Submitted by Rachel Winkler (Missionary wife in Estonia)
Written by Rachel's brother Stephen Benefield (Missionary in Cambodia)
I took two of my daughters, Deborah and Emma, with me on the moto the other day to make a visit. All of the kids love riding the moto with me, and since they have all been riding since they were toddlers, they are pretty comfortable with it. While we were riding, one of them made a statement which really got me thinking.
But first, a word about the different ways that passengers ride motos here in Cambodia. I have noticed that while virtually everyone here is comfortable on the back of a moto, there are different ways that people ride.
First, there are the clingy riders. Oftentimes the really young kids are the clingers. I have seen motos go zipping by with a little girl behind her mom or dad just hanging on for dear life. Sometimes their eyes are wide open and slightly terrified, and sometimes their eyes are squeezed tightly shut as if they are concentrating intently on not falling off.
Second, there are the calm riders. Usually the older folks are the real calm ones. After all, they've been riding motos for decades, so it's pretty much like breathing to them. They hang on, but do not seem overly concerned about anything. Cool, calm, collected.
Third, there are the crazy riders. I have seen every age group and both genders in this category. Basically they ride in such a flippant and crazy way it is almost as if they don't realize there is a clear and present danger. Kids standing up on the seat behind their dad, parents driving their moto and holding their sleeping infant at the same time, I even saw a boy once sitting on the front fender of his dad's moto facing backwards with his arms wrapped around the handlebars...crazy!
Finally, there are the cocky riders. This is a step beyond crazy. Crazy is often unintentional, while cocky riders know exactly what they are doing. This is mostly young men doing wheelies, hanging off the back of their friend's moto until their head is inches from the street, standing up on the seat, and other similarly dangerous stunts all designed to show off for girls and demonstrate their invincibility.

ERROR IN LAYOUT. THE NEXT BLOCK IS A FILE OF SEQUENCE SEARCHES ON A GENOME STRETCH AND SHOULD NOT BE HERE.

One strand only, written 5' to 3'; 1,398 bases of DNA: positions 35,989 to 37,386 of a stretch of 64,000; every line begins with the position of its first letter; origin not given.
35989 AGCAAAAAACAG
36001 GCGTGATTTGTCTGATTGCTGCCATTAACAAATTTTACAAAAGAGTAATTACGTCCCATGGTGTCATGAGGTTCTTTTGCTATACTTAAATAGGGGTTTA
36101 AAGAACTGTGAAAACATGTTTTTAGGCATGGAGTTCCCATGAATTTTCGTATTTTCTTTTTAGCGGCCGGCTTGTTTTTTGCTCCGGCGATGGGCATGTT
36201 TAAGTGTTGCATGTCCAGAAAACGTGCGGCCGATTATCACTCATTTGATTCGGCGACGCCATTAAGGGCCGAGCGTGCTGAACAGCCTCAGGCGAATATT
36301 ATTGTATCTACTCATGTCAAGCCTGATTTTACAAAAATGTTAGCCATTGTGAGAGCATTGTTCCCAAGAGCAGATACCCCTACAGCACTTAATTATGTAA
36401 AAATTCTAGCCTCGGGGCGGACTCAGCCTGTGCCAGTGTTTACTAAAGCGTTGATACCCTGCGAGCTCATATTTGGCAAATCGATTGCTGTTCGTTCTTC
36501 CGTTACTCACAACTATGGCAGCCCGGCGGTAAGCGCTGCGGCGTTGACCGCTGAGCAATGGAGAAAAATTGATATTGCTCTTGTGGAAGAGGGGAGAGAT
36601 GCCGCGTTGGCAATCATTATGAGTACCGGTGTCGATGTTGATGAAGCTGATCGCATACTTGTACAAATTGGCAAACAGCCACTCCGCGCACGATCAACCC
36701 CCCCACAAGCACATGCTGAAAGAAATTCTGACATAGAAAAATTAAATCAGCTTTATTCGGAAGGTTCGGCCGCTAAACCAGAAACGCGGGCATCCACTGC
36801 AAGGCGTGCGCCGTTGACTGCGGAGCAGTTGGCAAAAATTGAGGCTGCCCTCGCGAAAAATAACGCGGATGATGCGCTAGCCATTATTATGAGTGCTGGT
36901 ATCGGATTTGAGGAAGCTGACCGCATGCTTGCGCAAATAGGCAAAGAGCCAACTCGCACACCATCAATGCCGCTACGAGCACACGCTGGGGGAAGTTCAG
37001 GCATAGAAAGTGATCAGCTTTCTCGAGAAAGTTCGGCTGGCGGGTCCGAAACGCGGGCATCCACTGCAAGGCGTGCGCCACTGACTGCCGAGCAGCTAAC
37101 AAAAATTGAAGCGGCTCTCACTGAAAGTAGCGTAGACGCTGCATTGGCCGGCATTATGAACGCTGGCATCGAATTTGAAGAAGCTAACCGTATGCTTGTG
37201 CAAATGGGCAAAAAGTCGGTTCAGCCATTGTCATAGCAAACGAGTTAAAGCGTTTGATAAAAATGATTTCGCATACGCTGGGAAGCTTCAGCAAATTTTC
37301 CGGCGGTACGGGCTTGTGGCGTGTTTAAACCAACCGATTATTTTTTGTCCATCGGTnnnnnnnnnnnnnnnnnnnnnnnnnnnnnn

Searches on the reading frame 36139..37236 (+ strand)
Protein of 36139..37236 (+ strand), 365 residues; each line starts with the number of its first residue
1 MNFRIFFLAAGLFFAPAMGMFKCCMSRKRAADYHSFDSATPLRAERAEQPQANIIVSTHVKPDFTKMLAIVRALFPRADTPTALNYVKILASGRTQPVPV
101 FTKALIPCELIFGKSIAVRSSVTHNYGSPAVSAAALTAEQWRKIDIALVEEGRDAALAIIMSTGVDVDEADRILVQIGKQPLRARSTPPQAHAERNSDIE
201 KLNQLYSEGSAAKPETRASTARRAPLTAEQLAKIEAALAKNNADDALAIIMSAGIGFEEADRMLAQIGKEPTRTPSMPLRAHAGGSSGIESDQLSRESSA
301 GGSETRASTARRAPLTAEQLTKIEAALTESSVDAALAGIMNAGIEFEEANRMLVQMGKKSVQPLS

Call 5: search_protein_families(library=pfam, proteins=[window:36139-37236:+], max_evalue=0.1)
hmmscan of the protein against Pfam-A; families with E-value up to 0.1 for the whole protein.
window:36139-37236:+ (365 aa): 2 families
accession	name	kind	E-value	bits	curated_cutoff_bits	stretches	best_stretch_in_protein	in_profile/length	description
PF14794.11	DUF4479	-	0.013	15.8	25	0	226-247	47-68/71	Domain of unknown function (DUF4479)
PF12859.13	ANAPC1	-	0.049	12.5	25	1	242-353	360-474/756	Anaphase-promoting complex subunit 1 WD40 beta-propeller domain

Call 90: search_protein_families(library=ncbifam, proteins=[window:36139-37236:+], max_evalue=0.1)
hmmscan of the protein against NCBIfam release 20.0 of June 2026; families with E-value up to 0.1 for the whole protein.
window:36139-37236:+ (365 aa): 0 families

The thought occurred to me the other day that the way different people ride on the back of a moto can be compared to the way people "ride" through life. Suppose for a moment that the moto represents life and the driver represents Christ. Some cling to Him, frantically at first, because their faith is still young and vulnerable. Others go through life calmly hanging on to Him, their age and past experiences with Him giving them a quiet confidence that everything is fine. Many go through life without any thought that hanging on to Him is even important. They don't see the need. They are unaware of the danger of not hanging on. And then there are many who are cocky and flaunt their rebellious spirit openly.
So with these thoughts in mind, I now return to the conversation with my daughters. While driving down the road, I asked Emma if she was hanging on to me. She answered in the affirmative. Then I raised my voice and called over my shoulder, "Deborah...are you hanging on to Emma?" I was surprised for a second when she said no, but then she finished her thought. "I'm not hanging on to Emma. I'm hanging on to you!" Deborah had decided that for her own safety and well-being she should reach past her sister and hang on to her dad instead. You know...that's a pretty good idea spiritually too. Oftentimes people get off track spiritually because instead of holding onto Jesus, they are holding on to a brother or sister in Christ. When that brother or sister "falls off", so do they! It would behoove us as Christians to make sure that our eyes are more on Jesus than another Christian. It would be to our great benefit if our confidence was in Him, and not a friend. It would make us all the more safe if we were clinging to Him for our security instead of someone else. So...who are you hanging on to?
One final thought. When riding a moto, hanging on to someone else is not necessarily a bad thing, but only under one condition - the person to whom you are clinging needs to be hanging on to the driver. So it is in the Christian life. While Jesus is all we truly need, He does bless us with the opportunity to interact with other brothers and sisters in Christ for our mutual edification and benefit. The key is: don't get too attached to someone who is not attached to Christ. If we would hold on to Christ and only hold on to others who are holding on to Christ, life really can be a safe journey!